Some people are concerned that Cannabinoid Hyperemesis Syndrome (CHS,) a rare condition involving cyclical vomiting, may be caused by neem oil or pesticides. However, symptoms are more consistent with an overload of CB1 receptors, circumstances that occur primarily with habitual, large-volume consumers. Here, an interesting review of the ongoing public conversation: http://bit.ly/2LepwAV
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Benjamin Caplan, MDNeem Oil vs Cannabinoid Hyperemesis Syndrome
Here, an excellent example of how valuable it is for scientific literature to be read critically and thoughtfully. When reporters read, or extract, or convey only partial conclusions, it is all-too-easy for consumers to absorb an incomplete, undigested message. As consumers of journalism, the public deserves a more knowledgeable understanding. Here (http://bit.ly/2KV0jeG), Forbes (Mike Adams) conveys an unfortunate lack of deep consideration in the reporting. Thankfully, a brief quote is conveyed by Dr. Koturbash, who “was quick to point out that the CBD products coming to market may not pose this particular risk” – but this stone-throw of even-handedness falls short to appropriately balance an article already dripping with misgivings and incomplete evaluation of the material at hand.
For a more layered view of the science, the word “gavage,” as was applied to the mice in the study, describes force-feeding animals with a tube down their throats, often taped to mouths which are then kept gaping open. This is meant to simulate the biological processes of eating (different from giving meds IV, for example.) There is no regard to the stress that this process causes the animals, as they are treated as though they are biological CBD-processing machines. In the days where many people are taking 10mg pills of CBD per day, the amounts of CBD that were force-fed to these animals in this study, if translated to humans, would be 4,305mg, 12,915mg, and 43,050mg over 10 days, or 17,220mg, 51,660mg, and 172,200mg in one-shot doses.) For reference, these days, most dispensaries sell CBD in doses of 10mg, 20mg, up to 2-300mg.)
In the study, the authors suggest that they allow animals to eat “ad libitum,” as if to convey that they are treated with a buffet. And yet, the animals being stuffed with 43,050mg (human equivalent) of CBD still lost weight, while others (given 172,200mg (human equivalent) had uneven weight distribution.) To any reader considering these values critically, it must seem absurd to make conclusions about the actions of CBD as what is causing these effects, as if the fact of over-stuffing itself has no impact at all.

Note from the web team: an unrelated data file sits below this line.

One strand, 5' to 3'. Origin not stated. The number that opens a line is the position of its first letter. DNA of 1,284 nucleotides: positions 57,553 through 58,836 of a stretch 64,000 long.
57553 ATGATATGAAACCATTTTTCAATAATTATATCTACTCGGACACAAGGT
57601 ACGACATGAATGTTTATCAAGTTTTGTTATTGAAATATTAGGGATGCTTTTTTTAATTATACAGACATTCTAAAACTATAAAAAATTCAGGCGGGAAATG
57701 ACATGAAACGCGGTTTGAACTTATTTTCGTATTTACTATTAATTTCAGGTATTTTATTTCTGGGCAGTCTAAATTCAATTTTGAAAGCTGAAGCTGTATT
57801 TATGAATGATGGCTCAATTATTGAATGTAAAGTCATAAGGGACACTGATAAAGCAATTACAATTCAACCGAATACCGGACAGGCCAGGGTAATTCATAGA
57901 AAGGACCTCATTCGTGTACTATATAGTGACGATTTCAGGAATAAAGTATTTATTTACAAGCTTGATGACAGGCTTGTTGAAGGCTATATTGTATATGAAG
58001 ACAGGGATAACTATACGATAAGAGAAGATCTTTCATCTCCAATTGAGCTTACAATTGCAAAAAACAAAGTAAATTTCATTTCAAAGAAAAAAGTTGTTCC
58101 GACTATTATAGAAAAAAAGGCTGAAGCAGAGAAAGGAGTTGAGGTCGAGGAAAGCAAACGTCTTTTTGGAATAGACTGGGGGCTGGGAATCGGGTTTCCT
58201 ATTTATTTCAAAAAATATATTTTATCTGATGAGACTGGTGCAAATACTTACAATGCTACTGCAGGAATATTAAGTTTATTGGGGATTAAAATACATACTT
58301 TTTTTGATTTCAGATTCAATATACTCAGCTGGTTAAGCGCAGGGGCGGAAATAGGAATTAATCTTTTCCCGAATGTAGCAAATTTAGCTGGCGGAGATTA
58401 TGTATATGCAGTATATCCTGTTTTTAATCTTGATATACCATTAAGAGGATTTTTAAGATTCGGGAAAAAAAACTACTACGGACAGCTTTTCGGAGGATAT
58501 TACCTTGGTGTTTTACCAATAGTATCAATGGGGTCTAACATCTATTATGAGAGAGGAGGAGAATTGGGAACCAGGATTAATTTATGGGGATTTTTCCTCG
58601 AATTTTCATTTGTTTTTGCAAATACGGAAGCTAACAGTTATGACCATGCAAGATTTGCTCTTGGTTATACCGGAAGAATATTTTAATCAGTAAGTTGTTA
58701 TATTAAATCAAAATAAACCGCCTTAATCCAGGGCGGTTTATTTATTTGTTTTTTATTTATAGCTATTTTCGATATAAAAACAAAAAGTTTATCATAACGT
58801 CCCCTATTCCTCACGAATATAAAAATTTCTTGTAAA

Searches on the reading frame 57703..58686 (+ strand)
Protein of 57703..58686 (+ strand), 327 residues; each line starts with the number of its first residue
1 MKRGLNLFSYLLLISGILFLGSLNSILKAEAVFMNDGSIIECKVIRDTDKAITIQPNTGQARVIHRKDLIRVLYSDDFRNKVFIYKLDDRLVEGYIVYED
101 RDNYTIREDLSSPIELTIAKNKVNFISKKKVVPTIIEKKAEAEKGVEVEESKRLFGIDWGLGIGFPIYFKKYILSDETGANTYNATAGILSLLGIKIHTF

An analogy to this study: If you add 17,000 cars (or 172,000!) to a tunnel on the way to the airport, and stuff each car full of way too many people, there might be problematic levels of concern inside that tunnel.
Let’s hope to see more even-handed consideration and reporting from Forbes, in the future.
Here, another study that shows very different results. Instead of overstuffing mice w/ unrealistic amounts, if one administers CBD at sensible doses in the same population of mice, it turns out that CBD could directly reduce alcohol drinking, improve healthy processes in the liver, and alcohol-related brain damage…
“CBD reduces alcohol-related steatosis & fibrosis in the liver by reducing lipid accumulation, stimulating autophagy, modulating inflammation, reducing oxidative stress, & by inducing death of activated hepatic stellate cells” This new study:
Effects of Drug Abuse, Smoking and Alcohol on Donor Hearts and Lungs
A review article that discusses how drug use can affect donor organs has revealed that receiving organs, such as a heart or lungs, from a donor who has used cannabis does not add risk to the procedure. A careful assessment of any donor organ should still be conducted, but having a history of cannabis use does not prevent someone from safely donating.
Guanfacine decreases symptoms of cannabis withdrawal in daily cannabis smokers
A study performed on daily cannabis users with cannabis use disorder (CUD) found evidence for Guanfacine to reduce the irritability and disturbances to sleep, characteristic of cannabis withdrawal. It is potentially a viable, improved alternative to Lofexidine, another treatment for CUD which happens to result in some adverse effects, including drowsiness, dizziness, and altered food intake. However, beyond these effects, while Lofexidine reduced cannabis self-administration following abstinence, Guanfacine did not in this study. Regardless, further research on the therapeutic effects of Guanfacine may be worthwhile and could help reduce cannabis cravings following withdrawal.